The Aryan Republican Army is the name given to a white supremacist hate group active in the United States in the early to mid-1990s. The group is alleged to have associated with convicted bomber Timothy McVeigh in the months before the Oklahoma City bombing. They also reportedly had ties to the Christian Identity movement.

The organization was sometimes referenced in the media as the Midwest Bank Robbers. The group was created by Peter Langan and Richard Lee Guthrie in 1992. The group considered themselves a leaderless organization, meaning that there was no true leader to the group and that they were more of a group of associated people acting together to achieve their goals. Although the group was mainly a criminal enterprise, they did have a terrorist like agenda. With the money they were able to steal in the 22 confirmed robberies they were involved in, the group began stockpiling weapons and ammunition. It is believed that the group wished to start a race war with the weapons that were stockpiled. The group began to fall apart as members of the Aryan Republican Army were arrested after one of the former members of the group became an informant as part of a plea bargain. By mid-1996, practically all known members had been apprehended and the group was in shambles.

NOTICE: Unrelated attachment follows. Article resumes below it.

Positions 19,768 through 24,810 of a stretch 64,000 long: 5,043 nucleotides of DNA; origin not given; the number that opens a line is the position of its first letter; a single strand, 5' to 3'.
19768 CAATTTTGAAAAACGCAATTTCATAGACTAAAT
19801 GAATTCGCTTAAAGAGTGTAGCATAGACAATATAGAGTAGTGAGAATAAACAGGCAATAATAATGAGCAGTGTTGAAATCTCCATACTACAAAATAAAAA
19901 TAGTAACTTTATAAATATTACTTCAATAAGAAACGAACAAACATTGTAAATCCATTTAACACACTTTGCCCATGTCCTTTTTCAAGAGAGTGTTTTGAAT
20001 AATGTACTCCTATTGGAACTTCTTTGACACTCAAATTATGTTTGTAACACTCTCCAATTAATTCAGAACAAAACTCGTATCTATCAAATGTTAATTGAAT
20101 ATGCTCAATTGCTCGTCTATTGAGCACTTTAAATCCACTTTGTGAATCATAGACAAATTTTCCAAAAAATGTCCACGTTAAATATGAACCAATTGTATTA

Members of the Aryan Republican Army were responsible for a series of 22 bank robberies in the American Midwest. They reportedly targeted banks in the Midwest due to a belief that security measures there would be less thorough. Interestingly, the group often left fake explosive devices at the banks they robbed in order to divert law enforcement officials that could potentially be chasing them.

Known members of the ARA include Michael William Brescia, Mark William Thomas, Shawn Kenny, Richard Lee Guthrie Jr., Peter Kevin Langan, Kevin McCarthy, and Scott Stedeford. Subsequent to their arrest, Guthrie, Langan, McCarthy and Thomas became witnesses for the prosecution. Richard Lee Guthrie reportedly hanged himself while in custody, a day before he was to give a television interview about an alleged cover-up related to the death of Kenneth Michael Trentadue, also found hanged while in custody. All members otherwise received prison sentences of varying lengths, on an array of state and/or federal charges

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